In discussing love and giving, C.S. Lewis implicitly engages the practice of empowerment. Lewis writes:

The proper aim of giving is to put the recipient in a state where he no longer needs our gift. We feed children in order that they may soon be able to feed themselves; we teach them in order that they may soon not need our teaching.”

Celebrating Growth toward Independence

This principle is not only essential for effective parenting or teaching, it is also essential for effective leading. It raises a heart-searching question for us as leaders: Are we leading our people to dependency on our leadership, or are we leading them to a place of independence and interdependence?

Recognizing Leader Struggles Along the Way

Organizational leaders who hunger for power and position will have difficulty leading followers to a place of independence. Organizational leaders who struggle with personal insecurity will struggle to free followers to this place as well.

Secure and follower-focused leaders recognize that it is a win for both their followers and their organizations to create pathways where leaders may be both developed and empowered for service.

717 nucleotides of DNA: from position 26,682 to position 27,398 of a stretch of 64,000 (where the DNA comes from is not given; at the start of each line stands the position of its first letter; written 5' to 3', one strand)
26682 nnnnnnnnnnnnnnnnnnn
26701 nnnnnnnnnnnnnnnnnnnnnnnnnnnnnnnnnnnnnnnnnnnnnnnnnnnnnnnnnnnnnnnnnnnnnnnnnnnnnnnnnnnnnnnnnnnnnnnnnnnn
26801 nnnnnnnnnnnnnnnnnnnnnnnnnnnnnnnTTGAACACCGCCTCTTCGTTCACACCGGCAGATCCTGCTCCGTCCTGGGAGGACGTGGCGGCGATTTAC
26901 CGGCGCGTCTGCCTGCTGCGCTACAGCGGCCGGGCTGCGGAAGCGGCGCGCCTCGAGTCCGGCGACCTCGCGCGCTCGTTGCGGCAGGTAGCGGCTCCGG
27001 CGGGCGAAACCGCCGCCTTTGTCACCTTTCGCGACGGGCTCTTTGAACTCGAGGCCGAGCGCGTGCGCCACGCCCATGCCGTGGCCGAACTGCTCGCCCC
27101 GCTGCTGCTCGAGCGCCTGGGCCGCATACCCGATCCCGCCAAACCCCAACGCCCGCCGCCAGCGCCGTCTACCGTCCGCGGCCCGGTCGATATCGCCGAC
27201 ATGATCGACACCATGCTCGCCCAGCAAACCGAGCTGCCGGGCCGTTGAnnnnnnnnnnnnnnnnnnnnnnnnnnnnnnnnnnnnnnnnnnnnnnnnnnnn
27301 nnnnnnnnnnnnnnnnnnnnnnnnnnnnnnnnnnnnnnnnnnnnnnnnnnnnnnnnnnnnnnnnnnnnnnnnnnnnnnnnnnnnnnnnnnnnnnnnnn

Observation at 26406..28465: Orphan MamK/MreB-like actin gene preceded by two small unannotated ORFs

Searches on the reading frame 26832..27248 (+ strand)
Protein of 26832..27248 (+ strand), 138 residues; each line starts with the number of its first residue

Finding the Reward of Empowerment

Lewis continues to press his argument:

Thus a heavy task is laid upon the Gift-love. It must work towards its own abdication. We must aim at making ourselves superfluous. The hour when we can say ‘They need me no longer’ should be our reward.”

All too often, our saying “they need me no longer” is viewed as a threat rather than a reward. But true love—love that holds the importance of others and their goals alongside our own goals—will lead in such a way that both leader and follower values, goals, aspirations, and dreams may be pursued.